Editor’s Note: This column was adopted from the SPJ Digital Media Committee’s strategic report, “Will SPJ Remain Relevant in the Digital Age?” Download the report.
America’s oldest and largest journalism organization should become the news industry’s premier source of information on the latest technology, newsgathering approaches and business models. And SPJ should unite new media start-ups in a national network to foster communication and innovation.
Those were the top two of 10 recommendations in the SPJ Digital Media Committee’s new strategic report, “Will SPJ Remain Relevant in the Digital Age?” The committee, appointed by SPJ’s president, interviewed more than a dozen media experts to advise the 101-year-old Society on how to stand out among more than 90 national journalism organizations.
After a year of work, the committee recommended that SPJ:
1. Bridge the divide between new and old media by aggregating and spotlighting high-quality journalism and facilitating communications among online start-ups and legacy media.
2. Create a vibrant network for new media start-ups to share ideas online and in person.
3. Take stands on hot-button digital media issues affecting the future of information sharing. Become an advocate for expanding access to the Internet, news and information.
4. Teach reporters to use powerful emerging technologies, including software, websites and gadgets capable of providing greater depth to stories and increasing public participation.
5. Educate members and citizens in the basics of journalism because proper information-gathering and storytelling techniques are more important than ever in the digital age.
6. Engage journalists and the public in a robust dialogue about the purpose, value and standards of journalism. Build public understanding of and trust in journalism, and educate citizens so they can practice journalism ethically.
7. Train media start-ups in entrepreneurial journalism by hosting seminars, producing regular magazine articles, creating convention programs and providing training opportunities on a wide variety of topics such as sales and Web development.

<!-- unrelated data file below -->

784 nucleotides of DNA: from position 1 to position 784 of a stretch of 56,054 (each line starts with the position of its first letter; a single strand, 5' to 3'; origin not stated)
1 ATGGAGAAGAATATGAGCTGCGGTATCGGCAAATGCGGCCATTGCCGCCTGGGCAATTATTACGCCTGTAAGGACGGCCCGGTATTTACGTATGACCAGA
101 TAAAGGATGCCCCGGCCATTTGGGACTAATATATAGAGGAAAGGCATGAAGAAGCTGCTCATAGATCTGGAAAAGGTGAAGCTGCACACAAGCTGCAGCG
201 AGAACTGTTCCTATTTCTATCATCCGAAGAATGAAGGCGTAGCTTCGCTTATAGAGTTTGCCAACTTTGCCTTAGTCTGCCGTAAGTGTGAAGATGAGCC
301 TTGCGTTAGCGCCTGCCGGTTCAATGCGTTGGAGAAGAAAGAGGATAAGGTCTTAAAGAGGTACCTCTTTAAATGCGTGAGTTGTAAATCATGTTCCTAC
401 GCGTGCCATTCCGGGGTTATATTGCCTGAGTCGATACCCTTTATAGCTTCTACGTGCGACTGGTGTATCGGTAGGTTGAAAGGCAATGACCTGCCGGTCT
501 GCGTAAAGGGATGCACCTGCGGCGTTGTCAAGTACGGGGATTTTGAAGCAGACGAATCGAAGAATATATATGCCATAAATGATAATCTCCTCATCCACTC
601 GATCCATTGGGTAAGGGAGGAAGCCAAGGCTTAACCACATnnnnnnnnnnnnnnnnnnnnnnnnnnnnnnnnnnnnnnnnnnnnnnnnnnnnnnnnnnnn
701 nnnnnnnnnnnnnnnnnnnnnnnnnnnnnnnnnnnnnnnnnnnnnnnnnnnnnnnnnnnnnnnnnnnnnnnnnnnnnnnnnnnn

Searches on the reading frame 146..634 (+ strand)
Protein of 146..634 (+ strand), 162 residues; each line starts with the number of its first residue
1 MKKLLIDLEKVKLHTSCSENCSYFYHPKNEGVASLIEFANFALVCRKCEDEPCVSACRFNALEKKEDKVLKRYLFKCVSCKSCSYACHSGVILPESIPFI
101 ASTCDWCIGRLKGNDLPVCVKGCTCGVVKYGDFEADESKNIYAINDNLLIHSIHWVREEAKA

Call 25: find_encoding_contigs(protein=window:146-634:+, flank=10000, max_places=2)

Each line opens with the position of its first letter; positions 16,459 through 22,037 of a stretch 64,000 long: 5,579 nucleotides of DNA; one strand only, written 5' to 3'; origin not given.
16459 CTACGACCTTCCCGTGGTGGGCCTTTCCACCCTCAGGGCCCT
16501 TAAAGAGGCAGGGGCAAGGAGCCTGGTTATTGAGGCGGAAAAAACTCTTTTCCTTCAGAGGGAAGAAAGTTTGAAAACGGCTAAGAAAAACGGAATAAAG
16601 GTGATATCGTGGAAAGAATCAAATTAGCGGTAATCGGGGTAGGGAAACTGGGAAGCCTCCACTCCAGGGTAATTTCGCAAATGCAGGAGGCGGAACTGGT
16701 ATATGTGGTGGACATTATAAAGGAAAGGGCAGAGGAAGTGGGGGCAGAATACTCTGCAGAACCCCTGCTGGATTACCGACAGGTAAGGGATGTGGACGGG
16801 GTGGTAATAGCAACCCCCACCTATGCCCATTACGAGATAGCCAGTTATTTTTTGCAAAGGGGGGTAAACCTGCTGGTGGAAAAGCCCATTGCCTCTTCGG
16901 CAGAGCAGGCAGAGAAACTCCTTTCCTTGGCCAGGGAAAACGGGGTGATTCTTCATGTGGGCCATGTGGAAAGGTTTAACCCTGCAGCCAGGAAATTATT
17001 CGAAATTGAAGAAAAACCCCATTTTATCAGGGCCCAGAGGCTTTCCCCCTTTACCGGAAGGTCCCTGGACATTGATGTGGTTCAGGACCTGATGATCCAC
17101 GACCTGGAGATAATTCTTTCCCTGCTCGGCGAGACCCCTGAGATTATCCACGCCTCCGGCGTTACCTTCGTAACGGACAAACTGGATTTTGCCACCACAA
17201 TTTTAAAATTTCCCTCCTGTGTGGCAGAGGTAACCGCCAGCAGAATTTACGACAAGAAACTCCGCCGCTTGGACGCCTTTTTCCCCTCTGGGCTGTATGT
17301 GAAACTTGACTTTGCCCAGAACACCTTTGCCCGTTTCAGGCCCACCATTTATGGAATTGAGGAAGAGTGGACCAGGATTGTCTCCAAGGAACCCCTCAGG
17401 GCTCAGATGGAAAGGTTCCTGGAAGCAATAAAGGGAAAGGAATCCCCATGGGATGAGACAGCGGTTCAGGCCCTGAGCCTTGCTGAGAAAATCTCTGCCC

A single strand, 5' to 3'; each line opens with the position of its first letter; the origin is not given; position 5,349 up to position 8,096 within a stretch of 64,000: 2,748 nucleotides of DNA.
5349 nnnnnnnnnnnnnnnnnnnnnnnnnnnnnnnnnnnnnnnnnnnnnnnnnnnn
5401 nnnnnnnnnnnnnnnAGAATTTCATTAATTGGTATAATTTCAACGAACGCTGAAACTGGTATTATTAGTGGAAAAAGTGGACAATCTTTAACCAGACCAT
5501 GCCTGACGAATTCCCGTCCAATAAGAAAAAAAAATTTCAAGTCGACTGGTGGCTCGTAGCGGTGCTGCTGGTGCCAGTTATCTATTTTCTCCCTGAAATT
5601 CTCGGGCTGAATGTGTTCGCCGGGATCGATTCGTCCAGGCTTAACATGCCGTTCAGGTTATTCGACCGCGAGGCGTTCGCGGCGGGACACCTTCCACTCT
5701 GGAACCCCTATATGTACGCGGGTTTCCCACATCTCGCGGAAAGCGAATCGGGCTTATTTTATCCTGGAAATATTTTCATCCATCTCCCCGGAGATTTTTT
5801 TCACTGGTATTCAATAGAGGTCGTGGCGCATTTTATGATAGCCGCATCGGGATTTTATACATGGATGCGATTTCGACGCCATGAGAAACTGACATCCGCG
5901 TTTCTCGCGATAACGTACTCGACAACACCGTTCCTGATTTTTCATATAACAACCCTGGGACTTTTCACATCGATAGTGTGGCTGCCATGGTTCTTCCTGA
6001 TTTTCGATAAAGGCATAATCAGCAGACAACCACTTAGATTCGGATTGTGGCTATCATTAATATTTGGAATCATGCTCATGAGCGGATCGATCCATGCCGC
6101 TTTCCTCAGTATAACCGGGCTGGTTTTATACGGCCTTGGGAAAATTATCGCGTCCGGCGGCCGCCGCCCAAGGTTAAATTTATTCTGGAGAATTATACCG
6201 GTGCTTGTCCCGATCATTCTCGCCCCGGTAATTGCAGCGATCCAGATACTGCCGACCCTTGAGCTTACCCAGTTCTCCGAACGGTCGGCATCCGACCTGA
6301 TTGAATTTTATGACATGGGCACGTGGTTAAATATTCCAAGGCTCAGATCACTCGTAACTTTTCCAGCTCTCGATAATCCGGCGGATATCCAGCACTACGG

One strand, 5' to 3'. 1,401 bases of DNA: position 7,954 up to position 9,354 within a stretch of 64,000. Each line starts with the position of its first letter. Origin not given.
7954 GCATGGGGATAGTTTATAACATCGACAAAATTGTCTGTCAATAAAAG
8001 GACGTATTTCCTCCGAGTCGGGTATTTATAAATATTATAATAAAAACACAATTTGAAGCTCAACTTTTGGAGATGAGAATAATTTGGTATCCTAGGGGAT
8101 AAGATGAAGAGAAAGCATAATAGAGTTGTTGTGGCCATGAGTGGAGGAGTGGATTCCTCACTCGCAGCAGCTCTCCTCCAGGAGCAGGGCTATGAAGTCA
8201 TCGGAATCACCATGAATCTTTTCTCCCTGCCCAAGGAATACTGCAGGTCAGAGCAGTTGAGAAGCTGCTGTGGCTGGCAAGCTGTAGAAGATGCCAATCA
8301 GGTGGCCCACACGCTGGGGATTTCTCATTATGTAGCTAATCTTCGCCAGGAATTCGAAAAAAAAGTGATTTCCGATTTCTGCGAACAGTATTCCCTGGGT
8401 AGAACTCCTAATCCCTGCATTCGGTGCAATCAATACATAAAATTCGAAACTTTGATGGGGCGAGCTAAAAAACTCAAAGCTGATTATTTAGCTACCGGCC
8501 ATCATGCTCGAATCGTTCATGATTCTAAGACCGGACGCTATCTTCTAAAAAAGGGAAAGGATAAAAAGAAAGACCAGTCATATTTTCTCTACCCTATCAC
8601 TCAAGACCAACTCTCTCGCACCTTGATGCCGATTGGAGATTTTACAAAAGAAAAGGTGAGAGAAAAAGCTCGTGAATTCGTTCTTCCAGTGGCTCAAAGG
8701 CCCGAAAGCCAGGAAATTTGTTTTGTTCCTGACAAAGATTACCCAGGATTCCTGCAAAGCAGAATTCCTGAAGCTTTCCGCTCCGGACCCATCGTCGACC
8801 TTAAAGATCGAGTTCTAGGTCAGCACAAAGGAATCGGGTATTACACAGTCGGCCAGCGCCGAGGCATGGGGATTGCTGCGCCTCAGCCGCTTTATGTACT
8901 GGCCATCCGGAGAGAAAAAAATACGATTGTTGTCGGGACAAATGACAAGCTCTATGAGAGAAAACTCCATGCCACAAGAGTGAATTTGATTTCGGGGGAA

8. Teach journalists and their managers the theories behind why they should use new media technologies and examples of best practices, rather than just providing lessons about how to use equipment.
9. Ensure staff and leaders are hyper-literate in digital journalism trends and new media theories so they can anticipate what members will need to know.
10. Poll membership to determine and address journalists’ needs, and track and respond to the journalism industry’s direction.
“SPJ could be a bridge between what is, what has been and what’s coming,” said media analyst Ken Doctor, who thinks the news industry also craves a signifier of journalistic quality. “SPJ could be a town square for new and old media.”
It’s especially important that SPJ teach new technology to help reporters simplify concepts for readers and grow closer to the citizens who can help journalists gather and make sense of information, said new media expert Clay Shirky.
“Technology has offered incredibly simple, powerful tools that have turbocharged journalism,” Shirky added. “For SPJ, making journalists aware of the new super powers that are available to them would be an enormous service.”
But if SPJ is to implement the report’s recommendations, the Society needs to make a cultural shift toward new media, journalism industry consultant Amy Gahran wrote in a late-October blog post about the SPJ Digital Media Committee’s work. Gahran’s post appeared in “News Leadership 3.0,” the Bay Area-based Knight Digital Media Center’s blog.
SPJ needs to expand its digital media knowledge and broaden its goals beyond upholding core journalistic values, Gahran added. She thinks SPJ should collaborate closely with a broad range of stakeholders inside and outside the media.
Potential collaborators include other journalism organizations and groups “that focus on technology, information sciences, libraries, business, entrepreneurship, community-building, advocacy, wireless carriers, mobile developers, marketing, education, government 2.0, social justice (and) campaigning,” Gahran wrote.
To SPJ Executive Director Joe Skeel, “the question to ask is, ‘Does SPJ want to be the organization that takes a lead role in fostering the future of journalism?’”
“I think we’ve been content to simply take the role of ensuring our members are ready for the future of journalism,” Skeel added. “With that said though, we still do consider ourselves the leading journalism organization in the country.”
Daniel Axelrod is past vice chairman of the SPJ Digital Media Committee.